Sartre’s existentialist ideas are mostly closely tied to the theory of free will. If existence precedes essence, that is if there is no purpose to why we are here, this grants humans ultimate free will (and ultimate responsibility) to create themselves, the world and fill it with meaning. I disagree with Sartre’s claim that existence precedes essence, and furthermore that free will can still exist outside these boundaries.
My primary problem to existentialism stems from Sartre’s claim “We mean that man first of all exists, encounters himself, surges up in the world – and defines himself afterwards.” (Sartre) He argues that human existence came before all, that we came into being and then gave meaning to everything. This argument appears to oppose biological science, from an evolutionist and creationist standpoint.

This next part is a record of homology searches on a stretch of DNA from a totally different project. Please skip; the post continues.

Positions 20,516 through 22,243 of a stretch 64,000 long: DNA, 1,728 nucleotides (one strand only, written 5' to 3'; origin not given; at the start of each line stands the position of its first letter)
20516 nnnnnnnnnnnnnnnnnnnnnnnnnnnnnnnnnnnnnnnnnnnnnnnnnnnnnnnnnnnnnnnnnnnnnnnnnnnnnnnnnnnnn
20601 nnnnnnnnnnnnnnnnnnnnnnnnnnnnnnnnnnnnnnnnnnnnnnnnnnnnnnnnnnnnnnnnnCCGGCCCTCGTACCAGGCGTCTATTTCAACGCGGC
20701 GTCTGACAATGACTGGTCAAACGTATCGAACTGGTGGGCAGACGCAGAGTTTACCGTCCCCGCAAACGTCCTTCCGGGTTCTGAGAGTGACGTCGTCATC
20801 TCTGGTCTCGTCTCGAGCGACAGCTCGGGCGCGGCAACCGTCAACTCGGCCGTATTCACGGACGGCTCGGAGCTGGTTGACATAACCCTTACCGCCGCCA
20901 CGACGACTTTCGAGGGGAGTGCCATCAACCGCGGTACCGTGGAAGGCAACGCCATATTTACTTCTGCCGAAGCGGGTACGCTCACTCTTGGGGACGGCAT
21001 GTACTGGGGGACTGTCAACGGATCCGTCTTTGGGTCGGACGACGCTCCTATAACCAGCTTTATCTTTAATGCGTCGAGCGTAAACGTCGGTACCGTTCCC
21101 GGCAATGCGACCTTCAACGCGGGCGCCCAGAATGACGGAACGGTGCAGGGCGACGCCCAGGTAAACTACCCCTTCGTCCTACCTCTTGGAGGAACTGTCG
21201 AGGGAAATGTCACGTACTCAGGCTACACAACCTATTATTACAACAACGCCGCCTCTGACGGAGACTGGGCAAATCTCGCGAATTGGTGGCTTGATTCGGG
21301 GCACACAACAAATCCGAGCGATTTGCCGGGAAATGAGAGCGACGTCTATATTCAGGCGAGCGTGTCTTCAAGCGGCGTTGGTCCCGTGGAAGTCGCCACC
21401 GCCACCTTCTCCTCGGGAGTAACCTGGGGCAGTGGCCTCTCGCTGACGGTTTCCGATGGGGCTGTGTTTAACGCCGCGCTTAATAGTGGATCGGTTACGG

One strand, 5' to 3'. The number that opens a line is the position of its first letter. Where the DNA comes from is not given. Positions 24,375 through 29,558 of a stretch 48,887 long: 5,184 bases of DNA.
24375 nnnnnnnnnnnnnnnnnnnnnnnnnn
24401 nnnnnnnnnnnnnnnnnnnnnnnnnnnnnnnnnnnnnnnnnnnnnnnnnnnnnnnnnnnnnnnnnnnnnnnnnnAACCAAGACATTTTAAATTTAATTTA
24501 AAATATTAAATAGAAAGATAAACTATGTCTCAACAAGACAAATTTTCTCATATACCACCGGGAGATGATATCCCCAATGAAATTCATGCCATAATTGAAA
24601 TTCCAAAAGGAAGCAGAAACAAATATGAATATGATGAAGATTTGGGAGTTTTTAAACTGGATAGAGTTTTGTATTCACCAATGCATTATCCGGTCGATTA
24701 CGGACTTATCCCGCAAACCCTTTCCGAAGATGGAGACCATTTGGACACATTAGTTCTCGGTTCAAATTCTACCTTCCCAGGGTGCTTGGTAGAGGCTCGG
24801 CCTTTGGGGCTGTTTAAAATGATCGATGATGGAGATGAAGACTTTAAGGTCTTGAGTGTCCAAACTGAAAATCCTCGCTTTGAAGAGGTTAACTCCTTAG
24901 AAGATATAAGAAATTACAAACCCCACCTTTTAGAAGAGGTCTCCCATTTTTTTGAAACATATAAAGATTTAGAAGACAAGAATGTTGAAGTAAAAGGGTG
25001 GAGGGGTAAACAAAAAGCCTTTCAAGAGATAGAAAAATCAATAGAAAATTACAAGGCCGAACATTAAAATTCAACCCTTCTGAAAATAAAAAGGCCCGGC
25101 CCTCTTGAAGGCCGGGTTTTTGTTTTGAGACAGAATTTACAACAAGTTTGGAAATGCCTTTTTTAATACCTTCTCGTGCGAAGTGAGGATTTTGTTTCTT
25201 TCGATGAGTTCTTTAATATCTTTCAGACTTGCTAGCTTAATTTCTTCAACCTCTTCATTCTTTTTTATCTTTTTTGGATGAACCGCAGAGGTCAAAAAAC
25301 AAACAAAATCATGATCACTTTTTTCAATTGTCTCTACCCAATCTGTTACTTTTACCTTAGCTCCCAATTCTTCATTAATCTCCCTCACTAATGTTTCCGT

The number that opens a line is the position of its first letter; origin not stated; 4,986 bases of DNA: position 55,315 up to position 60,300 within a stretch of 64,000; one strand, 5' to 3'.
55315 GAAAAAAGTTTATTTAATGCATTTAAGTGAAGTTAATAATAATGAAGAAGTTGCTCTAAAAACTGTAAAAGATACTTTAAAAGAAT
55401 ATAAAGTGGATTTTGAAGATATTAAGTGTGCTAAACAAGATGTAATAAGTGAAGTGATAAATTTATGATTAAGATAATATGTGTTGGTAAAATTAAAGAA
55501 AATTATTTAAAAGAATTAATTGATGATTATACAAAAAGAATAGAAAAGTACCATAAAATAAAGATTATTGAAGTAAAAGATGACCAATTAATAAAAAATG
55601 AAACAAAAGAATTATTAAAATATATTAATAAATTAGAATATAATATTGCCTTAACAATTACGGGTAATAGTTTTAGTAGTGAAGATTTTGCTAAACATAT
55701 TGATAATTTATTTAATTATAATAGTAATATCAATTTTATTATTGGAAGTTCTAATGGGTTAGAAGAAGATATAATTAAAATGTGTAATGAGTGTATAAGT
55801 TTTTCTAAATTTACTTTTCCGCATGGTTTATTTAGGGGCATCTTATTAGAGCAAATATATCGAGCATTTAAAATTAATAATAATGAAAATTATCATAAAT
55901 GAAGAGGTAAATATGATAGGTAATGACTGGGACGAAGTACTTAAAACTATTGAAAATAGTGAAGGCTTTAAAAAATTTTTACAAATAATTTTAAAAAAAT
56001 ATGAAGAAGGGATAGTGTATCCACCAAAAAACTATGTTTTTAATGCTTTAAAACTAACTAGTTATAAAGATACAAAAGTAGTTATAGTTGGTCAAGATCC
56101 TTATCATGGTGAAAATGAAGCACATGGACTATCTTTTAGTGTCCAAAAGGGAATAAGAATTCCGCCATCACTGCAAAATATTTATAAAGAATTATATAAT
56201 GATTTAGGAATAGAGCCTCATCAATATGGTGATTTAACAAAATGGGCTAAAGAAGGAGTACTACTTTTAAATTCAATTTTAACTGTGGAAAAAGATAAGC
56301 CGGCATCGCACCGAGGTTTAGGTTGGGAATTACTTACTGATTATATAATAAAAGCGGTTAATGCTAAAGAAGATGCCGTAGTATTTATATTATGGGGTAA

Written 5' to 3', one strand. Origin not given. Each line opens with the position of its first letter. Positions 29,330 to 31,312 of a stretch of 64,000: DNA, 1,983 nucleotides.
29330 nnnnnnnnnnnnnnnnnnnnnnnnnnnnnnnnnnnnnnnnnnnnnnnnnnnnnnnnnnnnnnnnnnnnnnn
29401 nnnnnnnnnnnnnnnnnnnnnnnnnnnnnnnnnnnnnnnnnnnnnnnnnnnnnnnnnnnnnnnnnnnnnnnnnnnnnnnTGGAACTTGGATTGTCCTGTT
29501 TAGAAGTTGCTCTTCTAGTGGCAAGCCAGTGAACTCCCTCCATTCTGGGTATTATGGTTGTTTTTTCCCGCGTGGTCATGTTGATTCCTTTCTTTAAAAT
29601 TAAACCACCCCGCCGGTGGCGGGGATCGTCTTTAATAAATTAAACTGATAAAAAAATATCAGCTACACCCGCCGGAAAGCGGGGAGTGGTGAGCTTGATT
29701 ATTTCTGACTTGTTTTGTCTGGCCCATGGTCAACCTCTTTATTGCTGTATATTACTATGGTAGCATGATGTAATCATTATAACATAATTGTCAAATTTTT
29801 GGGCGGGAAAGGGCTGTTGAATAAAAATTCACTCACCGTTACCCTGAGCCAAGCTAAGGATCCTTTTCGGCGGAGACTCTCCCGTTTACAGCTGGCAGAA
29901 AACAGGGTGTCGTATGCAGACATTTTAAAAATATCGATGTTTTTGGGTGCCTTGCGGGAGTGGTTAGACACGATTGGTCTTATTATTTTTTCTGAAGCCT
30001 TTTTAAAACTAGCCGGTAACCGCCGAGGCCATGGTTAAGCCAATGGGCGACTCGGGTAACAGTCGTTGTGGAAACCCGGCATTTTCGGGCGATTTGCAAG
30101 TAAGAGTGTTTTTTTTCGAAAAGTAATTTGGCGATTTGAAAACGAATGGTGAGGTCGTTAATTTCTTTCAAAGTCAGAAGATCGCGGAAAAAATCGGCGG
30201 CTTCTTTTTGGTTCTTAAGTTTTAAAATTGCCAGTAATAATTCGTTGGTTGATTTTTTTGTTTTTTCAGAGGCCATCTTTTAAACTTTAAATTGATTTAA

Evolutionary science supports the claim that humans came into being over mill...
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...ally just since each person adds meaning to everything he or she chooses to do or believe. Existentialism states that each person’s life is in itself an example of how others should live but with an essence unique to every individual, such a standard is impossible to accept.
In my opinion, much of Sartre’s ideas stemmed from his atheism. With the absence of a divine creator, he concluded that humans in themselves must be the start of all things. He rejected the idea that God could coincide with free will. While existentialism does raise some important and relevant points, its core that existence precedes essence is not a valid one, nor does a different view eliminate the possibility of free will.
Satre, Jean Paul. “Existentialism is a Humanism”. April 30, 2011
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